Are you curious about intrauterine insemination (IUI) success rates or wondering if IUI could help you get pregnant? We have the latest information for you here.
Here is an estimate of your chances of pregnancy based on the number of IUI cycles you are willing to undergo:
- Women often have a 10 to 20 percent chance of getting pregnant with just one IUI cycle.
- The more cycles of IUI you undergo, the higher the chance is for a pregnancy. With 3 to 6 cycles of IUI, pregnancy rates can be as high as 80 percent.
- The pregnancy rate with IUI is similar to, or just slightly lower than, pregnancy rates of fertile couples that become pregnant on their own.
Insemination success rates vary depending on a number of factors including:
- A woman’s age
- Fallopian tube status (at least one open tube)
- The sperm sample (In men with very low sperm counts – less than 5 million total motile sperm – IUI is generally not successful).
Note: If you are using frozen donor sperm, IUI can help to increase pregnancy success as compared to intravaginal insemination.
IUI success rates by age
Age affects fertility and age affects IUI success rates. As with most fertility procedures, IUI success is higher for younger women.
Here are the chances of pregnancy after one IUI cycle, by age:
- Under 35: 10 to 20 percent chance of pregnancy
- Between 35 and 40: 10 percent chance
- Women 40 and above: 2 to 5 percent chance
The good news is that most people that try IUI will have a good chance of becoming pregnant over time. However, you may need to be willing to try IUI multiple times. It may take between 3 to 6 IUI cycles before a pregnancy occurs. If you have tried IUI for 3 to 6 cycles and have not gotten pregnant yet, it is time to discuss other options with a fertility specialist (reproductive endocrinologist).
If you are over 35, you may want to talk to your doctor to see if in vitro fertilization (IVF) is a better first option for you. In women over 40, it may be best to move straight to IVF.
Fertility drugs linked to IUI success
Fertility drugs may help you conceive with IUI. Your doctor may prescribe clomiphene citrate (Clomid), Letrozole (Femara) or injectable medications such as follicle stimulating hormone (FSH) or human menopausal gonadotropin (hMG) before IUI. These medications may help stimulate ovulation. If you have tried IUI with Clomid or injectables for 3 to 6 cycles, and you have not gotten pregnant, discuss other options with your fertility specialist.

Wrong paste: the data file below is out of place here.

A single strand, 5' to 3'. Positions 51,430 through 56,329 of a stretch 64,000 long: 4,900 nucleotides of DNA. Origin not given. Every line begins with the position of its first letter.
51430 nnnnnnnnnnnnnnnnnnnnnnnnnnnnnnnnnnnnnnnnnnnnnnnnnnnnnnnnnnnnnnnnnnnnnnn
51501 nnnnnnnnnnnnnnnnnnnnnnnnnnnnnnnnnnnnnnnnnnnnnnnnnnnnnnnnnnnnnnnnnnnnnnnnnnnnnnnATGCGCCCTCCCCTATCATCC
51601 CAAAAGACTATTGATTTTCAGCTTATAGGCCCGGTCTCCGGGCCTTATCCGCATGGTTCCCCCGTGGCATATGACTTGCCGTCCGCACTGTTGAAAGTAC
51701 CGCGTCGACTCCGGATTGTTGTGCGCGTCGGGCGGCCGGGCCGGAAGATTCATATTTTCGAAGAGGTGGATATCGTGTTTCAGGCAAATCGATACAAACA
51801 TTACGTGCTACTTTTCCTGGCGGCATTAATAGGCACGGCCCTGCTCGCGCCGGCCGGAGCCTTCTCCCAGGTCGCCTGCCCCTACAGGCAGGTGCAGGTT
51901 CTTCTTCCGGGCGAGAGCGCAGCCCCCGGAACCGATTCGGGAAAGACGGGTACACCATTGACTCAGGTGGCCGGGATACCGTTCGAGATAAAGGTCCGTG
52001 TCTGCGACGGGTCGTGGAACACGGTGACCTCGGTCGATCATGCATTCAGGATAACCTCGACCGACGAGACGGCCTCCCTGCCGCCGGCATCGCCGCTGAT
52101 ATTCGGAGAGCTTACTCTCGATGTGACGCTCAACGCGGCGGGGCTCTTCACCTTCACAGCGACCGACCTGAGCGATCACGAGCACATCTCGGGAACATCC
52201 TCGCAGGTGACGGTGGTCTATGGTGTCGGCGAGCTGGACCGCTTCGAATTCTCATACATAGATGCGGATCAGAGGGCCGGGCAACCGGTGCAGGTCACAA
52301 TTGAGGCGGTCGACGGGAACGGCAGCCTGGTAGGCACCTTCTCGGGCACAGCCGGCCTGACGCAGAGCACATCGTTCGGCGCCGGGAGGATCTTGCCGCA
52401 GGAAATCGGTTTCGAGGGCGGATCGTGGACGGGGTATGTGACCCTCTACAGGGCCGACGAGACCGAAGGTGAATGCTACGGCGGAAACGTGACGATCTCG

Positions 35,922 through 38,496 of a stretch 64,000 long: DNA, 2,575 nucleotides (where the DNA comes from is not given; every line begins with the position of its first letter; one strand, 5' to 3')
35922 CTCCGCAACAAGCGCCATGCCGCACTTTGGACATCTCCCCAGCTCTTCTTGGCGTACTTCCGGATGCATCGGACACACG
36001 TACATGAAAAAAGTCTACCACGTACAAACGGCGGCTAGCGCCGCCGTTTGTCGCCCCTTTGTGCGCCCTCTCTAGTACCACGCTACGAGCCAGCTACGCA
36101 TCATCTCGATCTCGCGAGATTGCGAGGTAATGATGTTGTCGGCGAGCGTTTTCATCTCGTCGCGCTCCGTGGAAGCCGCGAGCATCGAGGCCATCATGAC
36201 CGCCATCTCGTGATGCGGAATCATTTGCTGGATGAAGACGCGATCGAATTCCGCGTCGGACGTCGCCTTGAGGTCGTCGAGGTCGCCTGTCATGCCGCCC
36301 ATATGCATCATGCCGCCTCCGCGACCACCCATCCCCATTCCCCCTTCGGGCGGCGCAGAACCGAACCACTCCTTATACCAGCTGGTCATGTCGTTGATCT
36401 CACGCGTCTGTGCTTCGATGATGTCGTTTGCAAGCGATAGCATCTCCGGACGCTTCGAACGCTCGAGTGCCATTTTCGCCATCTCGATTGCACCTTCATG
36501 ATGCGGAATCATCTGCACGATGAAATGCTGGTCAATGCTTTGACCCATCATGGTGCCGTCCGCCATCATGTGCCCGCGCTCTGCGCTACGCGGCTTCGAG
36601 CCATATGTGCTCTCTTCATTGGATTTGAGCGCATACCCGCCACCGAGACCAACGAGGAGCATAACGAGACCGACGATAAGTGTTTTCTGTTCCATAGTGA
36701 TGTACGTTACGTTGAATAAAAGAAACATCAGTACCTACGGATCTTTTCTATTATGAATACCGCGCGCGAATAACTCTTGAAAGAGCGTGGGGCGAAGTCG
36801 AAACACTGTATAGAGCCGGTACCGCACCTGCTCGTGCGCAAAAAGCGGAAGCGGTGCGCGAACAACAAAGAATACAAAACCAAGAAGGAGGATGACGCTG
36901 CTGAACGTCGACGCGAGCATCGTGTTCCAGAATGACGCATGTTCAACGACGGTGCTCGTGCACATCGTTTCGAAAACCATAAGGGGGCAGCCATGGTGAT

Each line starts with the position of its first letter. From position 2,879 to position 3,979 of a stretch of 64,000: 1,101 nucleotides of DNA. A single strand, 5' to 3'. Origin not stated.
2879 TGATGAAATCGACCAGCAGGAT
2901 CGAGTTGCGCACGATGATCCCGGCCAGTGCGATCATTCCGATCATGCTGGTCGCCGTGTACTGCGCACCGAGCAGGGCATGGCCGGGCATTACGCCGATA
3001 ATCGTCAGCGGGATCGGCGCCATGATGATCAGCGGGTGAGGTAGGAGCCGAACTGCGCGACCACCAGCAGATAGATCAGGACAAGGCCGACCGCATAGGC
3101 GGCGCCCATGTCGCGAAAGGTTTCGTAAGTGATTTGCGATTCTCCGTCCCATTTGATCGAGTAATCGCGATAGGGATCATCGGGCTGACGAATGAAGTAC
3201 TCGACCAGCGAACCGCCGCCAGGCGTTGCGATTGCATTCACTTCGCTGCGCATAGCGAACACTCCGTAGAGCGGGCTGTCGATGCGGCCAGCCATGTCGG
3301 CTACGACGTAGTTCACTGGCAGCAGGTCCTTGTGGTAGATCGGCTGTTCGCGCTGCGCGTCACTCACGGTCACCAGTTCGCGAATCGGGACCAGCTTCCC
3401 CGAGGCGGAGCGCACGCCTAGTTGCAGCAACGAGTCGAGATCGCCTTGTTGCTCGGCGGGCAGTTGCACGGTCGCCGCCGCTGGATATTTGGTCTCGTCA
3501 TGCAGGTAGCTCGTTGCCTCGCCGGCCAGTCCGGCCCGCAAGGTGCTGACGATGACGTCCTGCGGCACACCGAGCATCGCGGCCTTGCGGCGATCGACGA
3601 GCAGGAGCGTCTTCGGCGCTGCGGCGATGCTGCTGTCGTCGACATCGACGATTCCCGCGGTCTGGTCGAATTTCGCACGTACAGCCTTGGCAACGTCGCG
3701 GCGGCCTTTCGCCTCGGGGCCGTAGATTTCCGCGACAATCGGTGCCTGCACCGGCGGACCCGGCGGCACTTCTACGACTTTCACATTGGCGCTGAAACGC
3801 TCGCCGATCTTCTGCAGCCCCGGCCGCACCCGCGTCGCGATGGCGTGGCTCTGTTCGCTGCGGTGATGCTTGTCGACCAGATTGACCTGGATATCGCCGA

The IUI process
Proper timing and healthy sperm boost the chances of IUI success. Your healthcare provider will help you determine the correct time for the IUI procedure. Typically, IUI is performed just before you ovulate. You may be asked to use a home ovulation predictor kit (OPK) or come to the office for ultrasound monitoring to determine the best time for your IUI.
The IUI procedure is performed in a treatment room and is very similar to a Pap smear test. Following the IUI, you will be asked to rest for 10 to 15 minutes.
Sperm washing & IUI success
One of the secrets to IUI success is the specialized process of washing and preparing the sperm sample before insemination.
Here is how the IUI sperm washing process works:
- The weaker sperm are separated from the stronger, healthier sperm.
- The strong, healthy sperm are concentrated into a high volume in the insemination sample.
- Toxins are removed from the semen and sperm. These toxins may cause an allergic reaction in some women that can hinder pregnancy.
Is IUI right for you?
Intrauterine insemination is a relatively affordable fertility treatment, and many individuals or couples will choose to try IUI before moving forward with the more intensive and expensive IVF process. When you weigh the benefits of IUI, including the lower cost, lower time commitment, and lower stress, you can see why many individuals and couples opt to try IUI first.
Since each individual is different, your doctor can provide a more accurate estimate of your expected success rate with IUI. Ask your doctor for more information about the number of inseminations/number of IUI cycles that are right for you.
Medical review provided by Dr. Carmelo Sgarlata with the Reproductive Science Center of the Bay Area.
- American Society for Reproductive Medicine: Age and Fertility: A Guide for Patients, Report on varicocele and infertility Medications for Inducing Ovulation: A Guide for Patients
- RESOLVE: Medical Aspects of Donor Insemination
- http://www.hfea.gov.uk: What is intrauterine insemination (IUI) and how does it work?